[astronomyed] "Planetary Wonderings" --- February 2008

  • From: Mary-Frances Bartels <ki0dz@xxxxxxxxxxxxxxxxxxxxxxxxxxxxx>
  • To: astronomyed@xxxxxxxxxxxxx
  • Date: Sun, 10 Feb 2008 00:38:03 -0500

*Planetary Wonderings
February Focus:  The Moon*
(with a special emphasis on educational opportunities)*
By Mary-Frances Bartels, NASA Solar System Ambassador*

With a lunar eclipse coming up on Wednesday, February 20, I thought the moon a good topic of discussion for the month. We will first start with the eclipse. Though visible in Europe, Africa and a part of western Asia, North and South America will be in the best position for this sky show. The total lunar eclipse will be made even more striking by the presence of the nearby planet Saturn and the bright bluish star, Regulus in the constellation of Leo. This will be the third total lunar eclipse within the past year, yet the last for North America for nearly three years. The total phase will last 51 minutes and begins at 10:01 p.m. Check out NASA's lunar eclipse website at http://sunearth.gsfc.nasa.gov/eclipse/lunar.html for more detailed information. Space.Com also plans a viewers' guide on the 15^th . Were you aware that Christopher Columbus used a popular star almanac to predict a lunar eclipse, thus helping to save his crew and himself from starvation when they were stranded in Central America? Check out the story at http://www.space.com/spacewatch/080208-ns-lunar-eclipse-columbus.html .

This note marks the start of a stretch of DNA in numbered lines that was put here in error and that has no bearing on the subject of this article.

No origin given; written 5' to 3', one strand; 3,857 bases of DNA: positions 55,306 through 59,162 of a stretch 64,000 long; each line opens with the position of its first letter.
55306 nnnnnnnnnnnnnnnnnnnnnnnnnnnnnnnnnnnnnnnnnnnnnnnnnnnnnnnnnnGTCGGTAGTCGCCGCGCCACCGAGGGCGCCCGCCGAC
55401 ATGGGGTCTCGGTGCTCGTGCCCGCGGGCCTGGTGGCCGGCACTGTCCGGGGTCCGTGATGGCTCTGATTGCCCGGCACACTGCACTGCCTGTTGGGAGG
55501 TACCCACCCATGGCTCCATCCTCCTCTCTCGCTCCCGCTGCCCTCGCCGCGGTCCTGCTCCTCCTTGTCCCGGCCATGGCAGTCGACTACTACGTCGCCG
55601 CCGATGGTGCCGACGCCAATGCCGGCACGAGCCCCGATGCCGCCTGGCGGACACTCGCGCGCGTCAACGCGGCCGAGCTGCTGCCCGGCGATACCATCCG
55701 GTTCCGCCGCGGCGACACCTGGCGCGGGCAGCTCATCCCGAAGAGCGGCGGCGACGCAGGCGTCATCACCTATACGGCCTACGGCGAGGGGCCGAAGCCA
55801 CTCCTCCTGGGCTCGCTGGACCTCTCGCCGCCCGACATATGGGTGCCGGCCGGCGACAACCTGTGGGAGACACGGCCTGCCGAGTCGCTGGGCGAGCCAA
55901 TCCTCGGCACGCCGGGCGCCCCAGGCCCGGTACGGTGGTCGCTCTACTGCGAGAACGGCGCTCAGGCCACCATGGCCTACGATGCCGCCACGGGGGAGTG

This month marks the 40th Anniversary of the end of lunar mission for* *Lunar Orbiter 5. The Lunar Orbiters photographed the moon for the purpose of helping scientists determine landing sites for the Apollo missions. Lunar Orbiter 5 was the last. Have you heard of the Lunar Reconnaissance Orbiter? The LRO is a new Moon orbiting mission scheduled to launch in the fall of 2008. It will be used in a similar fashion as the old Lunar Orbiters were --- to recon the moon for human exploration. The first mission of NASA's Robotic Lunar Exploration Program, the LRO is designed to map the surface of the Moon and characterize future landing sites in terms of terrain roughness, usable resources, and radiation environment with the ultimate goal of facilitating the return of humans to the Moon. The mission is expected to last for one year, with a possibility of extending it to five years.